Trojans ready with Kevin Williams

Fred Jeter | 2/26/2016, 6:36 a.m.
to Iverson, comparing a college player to an all-time NBA great. But they’re much the same in terms of size, ...
Virginia State University’s Kevin Williams, who leads the Trojans in scoring and assists, fires off a jump shot in a recent game.

Kevin Williams was worth waiting for.

For two frustrating seasons, Virginia State University basketball Coach Lonnie Blow patiently cooled his heals, anticipating Williams’ arrival as a Trojan.

Known as “Roc,” Williams has demonstrated this winter why Coach Blow kept the faith.

The 5-foot-10, 170-pound junior from Franklinton, N.C., is arguably the tip-top reason VSU is 20-5 overall, 14-2 in the CIAA and heading to the CIAA Tournament this week in Charlotte, N.C., as the clear tournament favorite.

The Trojans men will open with a 3 p.m. quarterfinal game Thursday, Feb. 25.

VSU seeks its third CIAA title since the event’s inception in 1946. The Trojans prevailed in 1947 with Coach Harry Jefferson and in 1988 under Coach Harold Deane.

Despite a gloomy past, the Trojans may face a rosy future due, in part, to Williams joining the team. Any rust from two years of inactivity quickly vanished.

As a newcomer, he leads the team in scoring (14.5 points average), assists (2.6), three-pointers (48 of 118, 41 percent), freethrow shooting (52 of 62, 84 percent) and minutes per game (28.3). 

The 23-year-old relies on exceptional quickness, court savvy and leaping to average 4.5 rebounds per game.     

“The player I really compare him to physically is Allen Iverson,” said Coach Blow. “I know some will feel that’s disrespectful to Iverson, comparing a college player to an all-time NBA great. But they’re much the same in terms of size, speed, jumping ability, hand speed on defense and shooting.”

Wearing the No. 3 jersey, the number Iverson wore during an illustrious NBA career, Williams stands out statistically in many categories.

On top of that, he’s added a “wow” factor to VSU hoops.

“I’ve had so many people ask me ‘Who’s No. 3?,’ ” said Coach Blow. “Some of his dunks are amazing for a player his size.”

Coach Blow was coaching at St. Augustine’s University in 2012 when he began recruiting Williams at Louisburg College, a two-year program in North Carolina.

When Coach Blow moved to Ettrick in 2013 as the Trojans’ coach, he continued to recruit the Junior College All-American.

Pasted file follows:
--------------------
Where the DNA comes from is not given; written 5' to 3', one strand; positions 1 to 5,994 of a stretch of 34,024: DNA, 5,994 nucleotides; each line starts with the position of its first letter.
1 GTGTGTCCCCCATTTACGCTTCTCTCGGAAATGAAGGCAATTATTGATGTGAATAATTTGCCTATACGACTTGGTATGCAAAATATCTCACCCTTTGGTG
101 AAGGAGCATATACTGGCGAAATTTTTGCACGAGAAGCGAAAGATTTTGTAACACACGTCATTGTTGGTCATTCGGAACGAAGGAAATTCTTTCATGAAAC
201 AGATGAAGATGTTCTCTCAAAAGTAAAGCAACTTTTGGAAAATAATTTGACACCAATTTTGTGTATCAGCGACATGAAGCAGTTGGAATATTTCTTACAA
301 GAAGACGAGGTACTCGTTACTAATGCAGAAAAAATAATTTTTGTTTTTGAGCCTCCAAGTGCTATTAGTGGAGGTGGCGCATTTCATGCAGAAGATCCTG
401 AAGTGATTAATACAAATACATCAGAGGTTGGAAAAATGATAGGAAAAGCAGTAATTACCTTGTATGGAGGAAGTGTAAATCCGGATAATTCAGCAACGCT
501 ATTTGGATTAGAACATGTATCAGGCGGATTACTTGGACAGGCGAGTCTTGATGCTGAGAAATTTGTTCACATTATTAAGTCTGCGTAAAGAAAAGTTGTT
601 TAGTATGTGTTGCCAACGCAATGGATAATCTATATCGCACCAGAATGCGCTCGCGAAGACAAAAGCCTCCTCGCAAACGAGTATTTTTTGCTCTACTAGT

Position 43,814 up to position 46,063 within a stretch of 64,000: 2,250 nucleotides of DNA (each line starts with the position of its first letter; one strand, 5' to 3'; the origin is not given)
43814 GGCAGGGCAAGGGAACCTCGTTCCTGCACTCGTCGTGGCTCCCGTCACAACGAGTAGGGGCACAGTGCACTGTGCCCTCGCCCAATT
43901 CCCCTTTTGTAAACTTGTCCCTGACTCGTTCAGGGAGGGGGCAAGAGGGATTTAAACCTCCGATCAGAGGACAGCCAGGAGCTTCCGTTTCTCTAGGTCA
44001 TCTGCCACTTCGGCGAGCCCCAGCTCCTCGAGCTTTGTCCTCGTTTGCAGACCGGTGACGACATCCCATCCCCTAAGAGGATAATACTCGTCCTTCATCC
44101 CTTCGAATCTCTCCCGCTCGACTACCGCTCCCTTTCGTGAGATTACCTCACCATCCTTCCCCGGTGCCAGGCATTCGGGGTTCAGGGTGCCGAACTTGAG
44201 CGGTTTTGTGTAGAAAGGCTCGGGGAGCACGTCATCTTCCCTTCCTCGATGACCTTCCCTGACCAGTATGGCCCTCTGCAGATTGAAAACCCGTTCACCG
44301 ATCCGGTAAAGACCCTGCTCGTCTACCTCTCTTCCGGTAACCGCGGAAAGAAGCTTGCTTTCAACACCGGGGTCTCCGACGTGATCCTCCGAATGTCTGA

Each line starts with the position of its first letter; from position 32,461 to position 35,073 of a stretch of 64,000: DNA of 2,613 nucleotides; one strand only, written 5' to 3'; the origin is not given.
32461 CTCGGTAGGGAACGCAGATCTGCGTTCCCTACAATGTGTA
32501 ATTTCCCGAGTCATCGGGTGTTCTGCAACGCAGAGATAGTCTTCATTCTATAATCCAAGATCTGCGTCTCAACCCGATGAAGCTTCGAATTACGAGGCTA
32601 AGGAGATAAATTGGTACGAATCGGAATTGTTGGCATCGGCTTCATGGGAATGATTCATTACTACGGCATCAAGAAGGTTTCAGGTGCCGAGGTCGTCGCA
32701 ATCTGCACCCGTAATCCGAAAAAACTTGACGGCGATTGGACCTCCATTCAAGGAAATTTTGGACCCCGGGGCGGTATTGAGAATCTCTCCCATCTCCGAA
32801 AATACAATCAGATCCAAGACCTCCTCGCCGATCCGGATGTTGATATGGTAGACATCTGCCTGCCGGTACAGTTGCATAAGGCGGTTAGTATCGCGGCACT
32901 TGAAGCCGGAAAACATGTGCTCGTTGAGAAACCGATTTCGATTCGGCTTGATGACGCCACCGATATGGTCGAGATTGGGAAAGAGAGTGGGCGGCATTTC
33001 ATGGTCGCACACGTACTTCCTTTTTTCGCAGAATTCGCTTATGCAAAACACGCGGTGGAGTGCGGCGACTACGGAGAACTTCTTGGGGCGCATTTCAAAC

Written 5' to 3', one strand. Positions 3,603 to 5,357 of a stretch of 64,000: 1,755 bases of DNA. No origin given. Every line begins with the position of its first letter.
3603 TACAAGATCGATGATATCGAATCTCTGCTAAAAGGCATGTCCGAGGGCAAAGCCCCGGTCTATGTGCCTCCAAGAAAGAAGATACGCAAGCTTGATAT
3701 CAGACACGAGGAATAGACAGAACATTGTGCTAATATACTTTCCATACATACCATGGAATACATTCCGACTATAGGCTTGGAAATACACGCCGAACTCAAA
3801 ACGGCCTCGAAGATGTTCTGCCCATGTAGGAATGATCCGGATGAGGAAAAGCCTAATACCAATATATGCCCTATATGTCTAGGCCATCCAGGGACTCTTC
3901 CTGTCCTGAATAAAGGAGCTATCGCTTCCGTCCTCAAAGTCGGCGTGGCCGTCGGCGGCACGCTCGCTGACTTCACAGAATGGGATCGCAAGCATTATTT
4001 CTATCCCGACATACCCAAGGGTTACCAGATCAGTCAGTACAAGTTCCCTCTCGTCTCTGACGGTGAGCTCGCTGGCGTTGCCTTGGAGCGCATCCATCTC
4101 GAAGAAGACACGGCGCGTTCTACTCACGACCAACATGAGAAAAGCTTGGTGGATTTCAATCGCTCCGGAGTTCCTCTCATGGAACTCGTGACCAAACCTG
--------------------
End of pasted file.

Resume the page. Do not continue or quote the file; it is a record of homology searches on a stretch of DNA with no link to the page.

Williams agreed to join Coach Blow at VSU, but there were extenuating circumstances that slowed the process. Academically, he needed work and enrolled at Vance-Granville Community College in Henderson, N.C., for the 2013-14 season. Then last year, he transferred to VSU but did not play while continuing to spruce up his academic résumé.

Not yet qualifying for a scholarship, he paid his own way.

“I didn’t play pick games, IMs or anything,” said Williams. “All I was concerned with was making good grades and becoming eligible.”

Also, Williams noted that when he wasn’t studying, he was doing what he could to help his infant daughter, Pashion Williams, living in North Carolina.

“Even though she’s in Carolina, we have a very close relationship,” Williams said.

Last season on game nights, Williams inconspicuously sat with friends in VSU’s Daniel Gymnasium cheering section.

“I wanted to be out there so bad. It was very hard,” said Williams.

Overhearing Williams’ comment, a smiling Coach Blow chimed in: “It was hard on me, too.”

By extraordinary standards set under former Coach Dave Robbins, Virginia Union University also is overdue for a CIAA title.

The Panthers won the CIAA 13 times between 1979 and 2006. But the team has gone six agonizing seasons without advancing.  

This year, the Panthers will be alive at least until the quarterfinals on Thursday, when the team faces Shaw University at 9 p.m. VUU lost 58-56 to Shaw Jan. 7 in Richmond.

VUU earned the No. 2 seed in the CIAA’s Northern Division after defeating Chowan University Feb. 20 to finish 15-13 overall and 8-8 in the CIAA.

VUU Coach Jay Butler played on two tournament championship teams in the 1990s with Ben Wallace. He takes a talented team to Charlotte showcasing Ray Anderson.

The lithe junior from Wilmington, Del., was second in CIAA scoring (20.7 points per game). He has hit 52 percent from the field and 75 percent at the foul line, while also averaging 4.3 rebounds and 3.5 assists.

Despite individual accolades, the 6-foot-3 All-CIAA stalwart needs a strong tournament to establish himself as an “all-time” Panther. He is 0-3 in CIAA elimination games.